The face behind Bella's Law: Opiate Addiction Treatment Act of 2 - KSLA News 12 Shreveport, Louisiana News Weather & Sports

The face behind Bella's Law: Opiate Addiction Treatment Act of 2015

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News Channel 11 was the first to break down a new bill meant to examine and tighten the way Tennessee does addiction treatment.

Now, we're bringing you the story behind the bill  - the story of a little girl named Bella.

State Rep. Tony Shipley (R-Kingsport) is at the helm of drafting the Opiate Addiction Treatment act of 2015 or "Bella's Law."

Last month, Shipley first sat down with News Channel 11 to explain the legislation -- still in its early stages. With the rise of buprenorphine clinics, more commonly known as Suboxone clinics in our region, Shipley's goal is to assure addiction treatment falls into the right hands of both physicians and vulnerable patients.

A big inspiration for the greater oversight is the number of babies born addicted to drugs, a number that continues to climb. In a previous report, we revealed Sullivan County had the highest rate of babies born with neonatal abstinence syndrome (NAS) in the state last year.

Bella is a beautiful little girl, who already has made a big impact.

"When she was in there, there was 22 babies in the NICU and 12 of them were drug babies. So you know, I told my wife something has got to be done," Greg Jones, Bella's grandfather said. "I said a law needs to be passed. She looked at me, you know, we both kind of laughed. She said what, Bella's Law? And I said yeah."

Greg and his wife Kathy reached out to Shipley, asking for help to a problem their granddaughter is a product of.

"It just a real messed up situation in the state of Tennessee," Shipley said. "The unborn children of Tennessee are being victimized."

Bella's mother was addicted to morphine when she was pregnant, an addiction passed on her child when she came into the world on St. Patrick's Day.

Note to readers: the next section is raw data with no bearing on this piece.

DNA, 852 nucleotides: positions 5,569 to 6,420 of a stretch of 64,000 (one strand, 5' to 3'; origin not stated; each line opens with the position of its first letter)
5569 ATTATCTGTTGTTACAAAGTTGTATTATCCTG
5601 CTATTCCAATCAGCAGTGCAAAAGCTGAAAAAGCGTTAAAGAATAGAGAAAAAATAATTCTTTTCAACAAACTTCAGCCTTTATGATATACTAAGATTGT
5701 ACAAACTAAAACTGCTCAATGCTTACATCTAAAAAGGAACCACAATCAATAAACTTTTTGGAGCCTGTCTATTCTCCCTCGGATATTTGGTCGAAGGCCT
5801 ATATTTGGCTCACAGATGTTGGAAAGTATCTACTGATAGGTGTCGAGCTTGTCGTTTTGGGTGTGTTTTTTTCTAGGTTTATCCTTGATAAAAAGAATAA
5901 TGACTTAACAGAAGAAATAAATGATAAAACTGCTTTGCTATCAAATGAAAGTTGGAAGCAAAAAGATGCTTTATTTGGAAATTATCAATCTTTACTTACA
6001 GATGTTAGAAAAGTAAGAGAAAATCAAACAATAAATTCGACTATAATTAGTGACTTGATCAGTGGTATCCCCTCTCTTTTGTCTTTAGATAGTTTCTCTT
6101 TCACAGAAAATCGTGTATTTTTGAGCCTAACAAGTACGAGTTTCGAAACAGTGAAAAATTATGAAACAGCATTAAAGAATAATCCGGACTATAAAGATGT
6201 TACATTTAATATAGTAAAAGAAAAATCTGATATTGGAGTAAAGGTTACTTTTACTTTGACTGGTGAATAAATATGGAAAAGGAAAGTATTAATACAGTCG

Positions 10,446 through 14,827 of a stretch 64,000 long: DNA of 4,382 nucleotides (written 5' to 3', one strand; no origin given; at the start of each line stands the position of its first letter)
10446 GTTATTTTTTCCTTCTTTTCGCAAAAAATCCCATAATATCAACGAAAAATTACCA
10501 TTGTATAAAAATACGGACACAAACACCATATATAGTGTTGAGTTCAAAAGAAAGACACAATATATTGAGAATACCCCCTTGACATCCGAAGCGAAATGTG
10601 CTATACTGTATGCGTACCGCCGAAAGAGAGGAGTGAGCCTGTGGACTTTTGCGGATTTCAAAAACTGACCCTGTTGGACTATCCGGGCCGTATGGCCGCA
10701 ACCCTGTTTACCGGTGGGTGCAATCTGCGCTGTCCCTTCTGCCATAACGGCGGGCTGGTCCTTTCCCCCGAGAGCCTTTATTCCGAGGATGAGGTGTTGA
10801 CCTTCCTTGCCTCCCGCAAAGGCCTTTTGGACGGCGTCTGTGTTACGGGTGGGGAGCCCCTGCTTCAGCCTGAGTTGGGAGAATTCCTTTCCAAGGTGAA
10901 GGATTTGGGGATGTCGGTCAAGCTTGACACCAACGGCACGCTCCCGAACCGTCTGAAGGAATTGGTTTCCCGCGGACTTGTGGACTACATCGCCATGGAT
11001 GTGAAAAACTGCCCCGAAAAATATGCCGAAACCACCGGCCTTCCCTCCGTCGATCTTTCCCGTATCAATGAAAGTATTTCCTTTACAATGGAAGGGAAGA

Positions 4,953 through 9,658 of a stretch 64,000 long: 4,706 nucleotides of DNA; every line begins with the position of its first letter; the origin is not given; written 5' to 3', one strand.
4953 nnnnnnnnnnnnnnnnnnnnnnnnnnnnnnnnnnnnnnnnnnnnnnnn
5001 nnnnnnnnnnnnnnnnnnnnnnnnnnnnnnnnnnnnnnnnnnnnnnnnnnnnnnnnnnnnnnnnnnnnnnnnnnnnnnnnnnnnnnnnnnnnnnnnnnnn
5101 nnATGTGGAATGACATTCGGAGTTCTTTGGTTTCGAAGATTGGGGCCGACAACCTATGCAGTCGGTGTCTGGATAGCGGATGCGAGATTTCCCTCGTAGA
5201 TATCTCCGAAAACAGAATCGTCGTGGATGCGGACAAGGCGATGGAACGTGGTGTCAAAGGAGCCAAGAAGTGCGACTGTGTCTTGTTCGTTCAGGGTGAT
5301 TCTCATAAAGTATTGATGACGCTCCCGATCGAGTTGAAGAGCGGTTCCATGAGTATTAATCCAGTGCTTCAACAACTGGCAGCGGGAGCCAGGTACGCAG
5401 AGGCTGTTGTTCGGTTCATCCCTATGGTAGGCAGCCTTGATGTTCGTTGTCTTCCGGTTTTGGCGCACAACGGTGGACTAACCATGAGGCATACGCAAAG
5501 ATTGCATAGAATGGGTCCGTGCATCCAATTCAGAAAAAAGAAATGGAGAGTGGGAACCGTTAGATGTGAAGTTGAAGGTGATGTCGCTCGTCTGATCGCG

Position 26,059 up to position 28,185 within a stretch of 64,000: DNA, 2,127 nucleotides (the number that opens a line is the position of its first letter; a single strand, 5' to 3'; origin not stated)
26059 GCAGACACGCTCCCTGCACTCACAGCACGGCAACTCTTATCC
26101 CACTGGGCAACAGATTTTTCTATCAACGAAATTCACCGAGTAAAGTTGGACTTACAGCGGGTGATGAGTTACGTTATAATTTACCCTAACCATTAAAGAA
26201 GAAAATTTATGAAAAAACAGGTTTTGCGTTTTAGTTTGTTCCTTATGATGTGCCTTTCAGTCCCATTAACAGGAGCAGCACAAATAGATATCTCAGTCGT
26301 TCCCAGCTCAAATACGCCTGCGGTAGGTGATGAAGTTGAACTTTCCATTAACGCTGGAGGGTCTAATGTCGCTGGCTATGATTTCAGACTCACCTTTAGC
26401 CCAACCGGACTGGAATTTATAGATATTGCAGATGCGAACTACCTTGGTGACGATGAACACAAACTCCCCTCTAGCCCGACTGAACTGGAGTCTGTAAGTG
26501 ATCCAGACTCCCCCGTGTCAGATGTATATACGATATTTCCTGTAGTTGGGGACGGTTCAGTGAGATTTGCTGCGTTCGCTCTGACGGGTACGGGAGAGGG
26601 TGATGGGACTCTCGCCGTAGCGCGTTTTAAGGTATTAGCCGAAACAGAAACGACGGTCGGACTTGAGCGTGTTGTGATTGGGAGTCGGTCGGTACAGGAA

"I mean she was stiff as a board, her breaths per minute were over 180," Greg said.

Doctors tested Bella for NAS with what's called Finnegan scoring - evaluating signs, such as excessive high pitched cries, tremors, sweating and vomiting. Nurses are supposed to begin morphine treatment when the sum of three consecutive Finnegan scores is more than 24. Bella's score was 63.

"We very well could have lost her. All because of drugs," Greg said.

Seeing Bella struggle was nearly too much for Greg, now sober, to handle.

"I walked out to the car, I lost it. I broke down crying, I looked at my wife I said I know what she's going through because i've been there."

They are helpless in the throes of addiction  - going through withdrawal.

"It broke my heart just to think an innocent child had to go through this without choice," Greg said.

Whether it was the luck of the Irish or love from above, Bella pulled through after her St. Patrick's Day birth.

"You don't know what to expect, but she's doing okay right now so we pray she continues to do that," Greg said.

He hopes with Bella's Law, other newborns won't have fight their mother's fight.

"To be able to speak up and have a voice for these children is what is may concern. If we can change one child's life, it would make a world of difference. But I think it will go above and beyond that and help our future generations out here," Greg said.

Shipley said what happens now, is the draft of Bella's Law goes to the governor's office and various medical professionals to determine if the bill should be altered in any way. The plan is to introduce the Opiate Addiction Treatment Act of 2015 in January.

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